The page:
Computers have added a ne wrinkle to ticket buying. Some theaters, such as the National, are hooked into computers. So the selection of tickets available at National's box office is identical to that at Ticketron. But other houses, such as the Kennedy Center, rely on manual systems. They divide their tickets into separate blocks to eliminate the risk of selling the same tickets twice through different outlets. That's why the block of tickets available at a Kennedy Center box office differs from that at Instant-Charge or Ticketron. Then, too, some theaters deal with diverse computers. Warner, for example, is tied into the Ticketron computer but gives a separate block of tickets to the computerized TicketCenter outfit. If you're dealing with a house that runs on manual or talks to more than one computer, you've probably got more than one block of tickets to tap.

Here's a brief ticket-buyer's guide to some of the Washington area's major ticket distribution services, ticket agents, theaters and performing arts organizations: KENNEDY CENTER

As the biggest performing arts establishment, it lends itself to the broadest assortment of ticket-buying tactics. The center tries to maintain an even split between blocks of tickets available at its box offices (not reachable by phone) and through Instant-Charge (857-0900). But insiders say you sometimes get stronger odds at the box offices (which allow free 30- minute parking before 6 p.m.), partly because tickets exchanged by subscribers show up there. The Kennedy Center gives a smaller block to Ticketron, and it usually turns some tickets over to TICKETplace. Sponsors, such as the Choral Arts Society (244-3669), frequently sell tickets through their own box offices. Private ticket agents often stock Kennedy Center tickets. The center offers "priority handling" on tickets for subscribers and members (254-8700).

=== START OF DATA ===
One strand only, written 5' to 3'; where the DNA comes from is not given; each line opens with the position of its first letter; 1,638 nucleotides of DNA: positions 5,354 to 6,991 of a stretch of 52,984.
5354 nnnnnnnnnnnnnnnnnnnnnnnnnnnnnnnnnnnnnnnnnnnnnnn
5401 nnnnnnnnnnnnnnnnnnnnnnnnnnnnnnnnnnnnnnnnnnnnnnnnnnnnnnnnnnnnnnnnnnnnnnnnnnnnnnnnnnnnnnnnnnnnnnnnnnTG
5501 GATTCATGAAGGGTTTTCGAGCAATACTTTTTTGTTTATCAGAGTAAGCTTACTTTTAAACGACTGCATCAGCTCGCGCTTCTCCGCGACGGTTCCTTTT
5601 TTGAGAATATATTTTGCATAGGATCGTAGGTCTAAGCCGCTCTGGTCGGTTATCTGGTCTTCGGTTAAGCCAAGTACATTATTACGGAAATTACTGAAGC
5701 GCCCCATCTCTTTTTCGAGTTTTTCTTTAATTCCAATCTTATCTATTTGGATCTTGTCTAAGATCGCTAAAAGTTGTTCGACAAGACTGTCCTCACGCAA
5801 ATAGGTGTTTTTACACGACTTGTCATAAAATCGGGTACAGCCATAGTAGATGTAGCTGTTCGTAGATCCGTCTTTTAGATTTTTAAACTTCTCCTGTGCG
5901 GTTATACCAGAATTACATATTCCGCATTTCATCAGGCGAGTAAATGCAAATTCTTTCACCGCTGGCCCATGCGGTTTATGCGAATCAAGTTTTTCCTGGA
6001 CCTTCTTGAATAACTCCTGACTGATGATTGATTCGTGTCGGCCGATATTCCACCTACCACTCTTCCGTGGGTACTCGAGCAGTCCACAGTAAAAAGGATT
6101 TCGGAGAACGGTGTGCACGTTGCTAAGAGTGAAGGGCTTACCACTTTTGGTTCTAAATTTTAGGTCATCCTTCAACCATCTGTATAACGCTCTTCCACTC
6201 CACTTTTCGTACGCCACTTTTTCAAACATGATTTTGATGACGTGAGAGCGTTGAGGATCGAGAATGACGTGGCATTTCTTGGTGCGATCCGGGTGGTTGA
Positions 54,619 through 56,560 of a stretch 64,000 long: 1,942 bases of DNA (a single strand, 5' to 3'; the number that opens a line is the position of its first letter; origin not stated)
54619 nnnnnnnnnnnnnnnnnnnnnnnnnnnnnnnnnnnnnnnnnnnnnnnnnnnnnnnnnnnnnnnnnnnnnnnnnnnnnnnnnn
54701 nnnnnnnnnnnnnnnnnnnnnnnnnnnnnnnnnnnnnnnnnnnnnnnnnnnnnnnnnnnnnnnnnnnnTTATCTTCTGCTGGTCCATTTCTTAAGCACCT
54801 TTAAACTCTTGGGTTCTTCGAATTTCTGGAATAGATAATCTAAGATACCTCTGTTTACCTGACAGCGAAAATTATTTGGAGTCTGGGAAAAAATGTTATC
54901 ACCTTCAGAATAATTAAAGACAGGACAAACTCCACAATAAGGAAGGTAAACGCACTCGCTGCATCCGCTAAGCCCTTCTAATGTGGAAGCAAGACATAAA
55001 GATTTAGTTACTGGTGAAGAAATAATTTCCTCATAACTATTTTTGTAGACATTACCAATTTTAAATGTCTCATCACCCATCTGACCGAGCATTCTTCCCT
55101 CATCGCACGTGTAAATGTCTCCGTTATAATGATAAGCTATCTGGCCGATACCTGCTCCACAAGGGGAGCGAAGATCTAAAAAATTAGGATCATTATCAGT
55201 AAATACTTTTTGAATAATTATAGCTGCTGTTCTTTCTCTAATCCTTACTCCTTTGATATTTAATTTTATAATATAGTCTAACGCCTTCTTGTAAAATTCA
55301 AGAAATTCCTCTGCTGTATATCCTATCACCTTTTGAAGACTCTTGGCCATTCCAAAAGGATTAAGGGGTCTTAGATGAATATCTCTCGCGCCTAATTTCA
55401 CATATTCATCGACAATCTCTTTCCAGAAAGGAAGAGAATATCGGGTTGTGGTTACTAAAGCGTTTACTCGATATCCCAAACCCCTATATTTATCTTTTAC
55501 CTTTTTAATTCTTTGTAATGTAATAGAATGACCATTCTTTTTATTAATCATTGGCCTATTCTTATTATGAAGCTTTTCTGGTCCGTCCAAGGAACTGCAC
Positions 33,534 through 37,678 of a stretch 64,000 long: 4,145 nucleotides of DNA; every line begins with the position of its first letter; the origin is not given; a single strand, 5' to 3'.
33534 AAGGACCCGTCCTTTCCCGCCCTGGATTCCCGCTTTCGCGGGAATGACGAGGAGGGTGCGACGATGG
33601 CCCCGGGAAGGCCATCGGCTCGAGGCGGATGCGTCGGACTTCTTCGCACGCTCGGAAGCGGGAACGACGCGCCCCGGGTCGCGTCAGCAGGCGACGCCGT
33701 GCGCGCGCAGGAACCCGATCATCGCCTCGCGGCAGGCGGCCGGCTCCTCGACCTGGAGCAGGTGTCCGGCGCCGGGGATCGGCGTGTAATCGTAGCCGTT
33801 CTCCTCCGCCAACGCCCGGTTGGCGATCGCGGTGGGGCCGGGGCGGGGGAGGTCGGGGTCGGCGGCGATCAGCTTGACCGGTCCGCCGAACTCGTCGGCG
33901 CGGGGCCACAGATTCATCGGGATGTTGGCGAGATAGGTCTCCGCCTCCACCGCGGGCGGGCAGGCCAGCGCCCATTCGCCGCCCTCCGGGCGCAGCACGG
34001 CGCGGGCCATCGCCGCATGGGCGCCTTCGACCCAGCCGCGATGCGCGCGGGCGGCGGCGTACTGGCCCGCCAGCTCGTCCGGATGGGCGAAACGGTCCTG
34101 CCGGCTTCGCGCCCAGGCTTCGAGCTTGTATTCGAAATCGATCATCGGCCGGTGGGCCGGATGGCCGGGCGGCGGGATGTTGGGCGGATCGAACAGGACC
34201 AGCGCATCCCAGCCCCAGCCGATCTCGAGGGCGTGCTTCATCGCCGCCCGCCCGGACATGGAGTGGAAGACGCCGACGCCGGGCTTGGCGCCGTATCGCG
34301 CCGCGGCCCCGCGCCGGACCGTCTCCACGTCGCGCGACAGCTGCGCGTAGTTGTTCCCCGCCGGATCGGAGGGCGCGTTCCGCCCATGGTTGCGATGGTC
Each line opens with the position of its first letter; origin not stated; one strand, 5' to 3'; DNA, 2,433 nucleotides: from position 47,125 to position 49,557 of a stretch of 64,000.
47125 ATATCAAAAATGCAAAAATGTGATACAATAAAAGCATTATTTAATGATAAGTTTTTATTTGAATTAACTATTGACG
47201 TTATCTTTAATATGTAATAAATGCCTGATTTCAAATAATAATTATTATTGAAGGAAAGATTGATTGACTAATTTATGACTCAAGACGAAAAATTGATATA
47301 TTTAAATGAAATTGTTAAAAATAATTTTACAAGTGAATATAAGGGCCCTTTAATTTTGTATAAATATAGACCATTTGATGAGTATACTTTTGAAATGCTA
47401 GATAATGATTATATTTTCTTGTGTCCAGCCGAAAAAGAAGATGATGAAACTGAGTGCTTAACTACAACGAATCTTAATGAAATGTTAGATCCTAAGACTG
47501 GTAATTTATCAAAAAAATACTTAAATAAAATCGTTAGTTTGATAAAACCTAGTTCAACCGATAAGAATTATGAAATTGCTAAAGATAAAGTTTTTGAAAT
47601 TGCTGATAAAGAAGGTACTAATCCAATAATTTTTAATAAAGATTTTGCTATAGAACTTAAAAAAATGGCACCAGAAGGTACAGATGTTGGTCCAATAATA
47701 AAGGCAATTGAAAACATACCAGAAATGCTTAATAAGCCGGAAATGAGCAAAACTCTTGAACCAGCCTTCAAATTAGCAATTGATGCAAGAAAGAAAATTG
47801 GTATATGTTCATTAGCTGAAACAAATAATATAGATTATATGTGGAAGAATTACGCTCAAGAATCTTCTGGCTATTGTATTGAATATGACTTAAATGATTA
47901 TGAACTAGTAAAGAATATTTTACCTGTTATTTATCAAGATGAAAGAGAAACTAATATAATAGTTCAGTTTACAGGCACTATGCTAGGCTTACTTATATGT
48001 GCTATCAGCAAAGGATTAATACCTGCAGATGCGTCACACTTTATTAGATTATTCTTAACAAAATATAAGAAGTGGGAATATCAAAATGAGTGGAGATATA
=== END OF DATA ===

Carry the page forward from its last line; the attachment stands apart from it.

Half-price tickets are available to full-time students, senior citizens (65 and over), enlisted military personnel (E1 to E4), handicapped and limited-income persons (254-3774). Standing- room-only tickets (around $4 to $15) are usually priced at half the lowest-cost seat; they are sold only at box offices 30 minutes before a performance; for opera and ballet, 40 SRO tickets normally are sold even if a show isn't sold out; for plays, concerts and other performances, SRO tickets are sold only for sold-out shows. Obstructed-view seats are available in the Concert Hall, usually at $4 or $5. Sometimes the center stages previews for theatrical productions; mail-order discounts may be available for those shows. TICKET SERVICES AND AGENCIES

CHARGIT: This New York-based telephone reservation outfit is linked to computers at Ford's and Warner. Aimed at customers who don't like waiting in lines, it accepts major credit cards (385-0044). It negotiates fees with each theater ($1.75 per ticket at Ford's; $2.25 at Warner).

PREMIERE THEATER SEATS: Barbara Kleine, a former treasurer for the TICKEplace discount outlet, left to set up this high-priced-ticket outfit. "This service is designed as the total opposite end of the spectrum," she says. "I see a constant demand for good seats." Her agency (963-6161) books top-flight seats at many theaters and sells them at a premium. For members ($30 a year for a family or an individual), she charges a $5 fee for each ticket ($7 for credit-card purchases). For non- members, the fee is $10 per ticket, available through a ticket desk at the J.W. Marriott Hotel, 1331 Pennsylvania Avenue NW (393-2000 ext. 6830).

TALBERT TICKET AGENCY: In the lobby of the Hotel Washington at 15th Street and Pennsylvania Ave. NW, George Tatum runs an old-fashioned ticket booth. "We get the best available," Tatum says. ("He is a wonderful source of tickets sometimes," says another arts executive.) The booth (628- 5575) may have tickets to the Kennedy Center, National or Ford's. Tatum says he doesn't handle Arena Stage, Folger or Warner. The fee, he says, is $2 per ticket. No credit cards.